"If you're struggling to maintain your well-being at university, it's important to acknowledge your feelings and speak to someone about anything that's worrying you. This could be your tutors, parents, friends, a student counsellor, or a helpline," says Harrop.
It's a good idea to research the support available at your university before you arrive. As soon as you know that you might need support from student services, including if you have an existing mental health condition like anxiety or depression, let them know so that you can go on the waiting list for support as soon as possible.
If you are already receiving support for your mental health elsewhere, make sure that there is a plan in place to smooth the transition to university and alleviate any concerns you might have.
Change your GP surgery to one close to your university (many universities have a GP surgery on campus) so that you can access NHS mental health services and continue to receive any medication you might need for your mental health. If you are not registered, you can request an emergency or temporary location appointment if you need medical assistance.
Create a routine
Creating (and sticking to) a routine can help you to look after yourself. This might include getting up at the same time each day, making sure that you go on a short walk for some fresh air or setting yourself a schedule. Even if it's just making sure to brush your teeth or taking a shower when you get up, completing small tasks can help you to feel more motivated.
Keeping a healthy lifestyle goes a long way in improving your mental health. Eating regular, balanced meals and drinking plenty of water can help you to feel physically better. Exercise can also give you an endorphin boost, providing a distraction from stress and negative thoughts. Create a bedtime routine to help you get plenty of sleep each night.
Whilst socialising might be the last thing you want to do when you're feeling low or stressed, scheduling in some activities you enjoy with friends can give you something to look forward to. If you're feeling lonely, social activities like volunteering or sports can help you to build up a support network.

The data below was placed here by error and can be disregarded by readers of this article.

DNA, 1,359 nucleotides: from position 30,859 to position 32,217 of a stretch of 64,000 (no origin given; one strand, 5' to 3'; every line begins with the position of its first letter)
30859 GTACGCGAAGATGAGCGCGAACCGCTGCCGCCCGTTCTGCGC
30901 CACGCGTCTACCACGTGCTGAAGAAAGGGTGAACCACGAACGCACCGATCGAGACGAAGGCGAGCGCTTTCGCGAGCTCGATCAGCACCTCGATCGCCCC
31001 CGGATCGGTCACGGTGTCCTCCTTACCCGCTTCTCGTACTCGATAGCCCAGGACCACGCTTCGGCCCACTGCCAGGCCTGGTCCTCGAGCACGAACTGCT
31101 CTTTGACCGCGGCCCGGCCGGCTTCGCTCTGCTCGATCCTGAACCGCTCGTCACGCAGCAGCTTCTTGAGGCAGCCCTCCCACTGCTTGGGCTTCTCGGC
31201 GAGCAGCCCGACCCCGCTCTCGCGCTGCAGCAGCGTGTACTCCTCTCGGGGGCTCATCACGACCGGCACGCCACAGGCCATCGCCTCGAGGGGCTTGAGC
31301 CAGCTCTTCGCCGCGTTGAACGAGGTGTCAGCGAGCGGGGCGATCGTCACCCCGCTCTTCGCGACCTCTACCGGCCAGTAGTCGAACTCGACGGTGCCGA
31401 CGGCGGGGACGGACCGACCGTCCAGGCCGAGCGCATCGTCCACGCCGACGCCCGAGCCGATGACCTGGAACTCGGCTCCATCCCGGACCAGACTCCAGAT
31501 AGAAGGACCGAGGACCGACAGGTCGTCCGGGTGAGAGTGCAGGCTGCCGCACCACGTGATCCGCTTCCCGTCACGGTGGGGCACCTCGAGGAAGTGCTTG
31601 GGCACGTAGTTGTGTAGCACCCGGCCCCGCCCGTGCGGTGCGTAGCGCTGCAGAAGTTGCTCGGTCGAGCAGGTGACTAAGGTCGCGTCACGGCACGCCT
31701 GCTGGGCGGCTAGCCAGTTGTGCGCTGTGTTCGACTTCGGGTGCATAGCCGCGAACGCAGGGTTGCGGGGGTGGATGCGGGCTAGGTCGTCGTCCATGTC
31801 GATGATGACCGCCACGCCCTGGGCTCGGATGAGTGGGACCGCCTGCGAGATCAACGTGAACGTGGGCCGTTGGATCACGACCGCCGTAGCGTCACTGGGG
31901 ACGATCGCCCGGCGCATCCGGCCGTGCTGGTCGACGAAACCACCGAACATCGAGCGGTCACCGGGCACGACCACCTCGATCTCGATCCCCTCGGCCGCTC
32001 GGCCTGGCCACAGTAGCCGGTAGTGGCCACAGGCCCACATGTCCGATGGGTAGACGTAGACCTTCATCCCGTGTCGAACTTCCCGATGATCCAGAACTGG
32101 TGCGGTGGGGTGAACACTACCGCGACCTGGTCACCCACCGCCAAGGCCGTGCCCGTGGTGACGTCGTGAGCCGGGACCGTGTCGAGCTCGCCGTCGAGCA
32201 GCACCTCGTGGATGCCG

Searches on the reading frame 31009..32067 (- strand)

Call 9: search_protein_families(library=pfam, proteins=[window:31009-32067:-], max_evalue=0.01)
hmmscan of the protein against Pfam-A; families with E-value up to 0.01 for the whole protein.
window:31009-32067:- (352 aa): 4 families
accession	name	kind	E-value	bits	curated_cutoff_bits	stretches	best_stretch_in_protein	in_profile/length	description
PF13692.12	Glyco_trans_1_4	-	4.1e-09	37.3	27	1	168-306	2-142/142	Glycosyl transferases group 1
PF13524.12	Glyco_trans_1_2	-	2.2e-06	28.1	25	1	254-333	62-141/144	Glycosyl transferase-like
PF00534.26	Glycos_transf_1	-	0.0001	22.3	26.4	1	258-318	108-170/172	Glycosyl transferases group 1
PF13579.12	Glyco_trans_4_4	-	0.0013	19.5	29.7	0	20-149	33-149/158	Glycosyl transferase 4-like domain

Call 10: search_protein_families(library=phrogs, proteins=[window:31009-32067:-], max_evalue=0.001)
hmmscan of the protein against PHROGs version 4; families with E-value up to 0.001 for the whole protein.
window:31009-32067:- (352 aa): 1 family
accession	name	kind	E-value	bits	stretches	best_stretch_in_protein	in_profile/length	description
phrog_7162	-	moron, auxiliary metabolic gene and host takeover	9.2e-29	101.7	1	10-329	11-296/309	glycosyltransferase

Many social events at university revolve around alcohol and nightlife. It can be tempting to turn to alcohol or drugs when your mental health is suffering but they could actually make you feel worse. Drugs especially can lead to unpleasant experiences when you are already feeling low and some have been shown to be a cause of depression, anxiety and psychosis.
From finances to friendships, reading to relationships, there are things you can do to manage your stress.
"Check if your university can support you with managing any work, and try to take some time out for yourself if things become too much," suggests Harrop.
Knowing your stress limits means that you can recognise when you need to take some time to step back from work and look after yourself and your mental health. Taking a few hours to watch a TV show, see a friend or read a book can give you the time to rejuvenate, refresh and feel prepared for whatever you need to deal with.
Most universities offer advice to their students about managing exam stress, financial worries and balancing their time, either through the student's union and around campus or online.
Universities are responsible for millions of students, each of whom is going through their own journey of managing their mental health and stress, as well as enjoying and shaping their university experience. No matter how bad your mental health gets, there is always someone who can give you support, reminds Harrop.
"Remember, you're not alone - there are people and organisations out there who can help."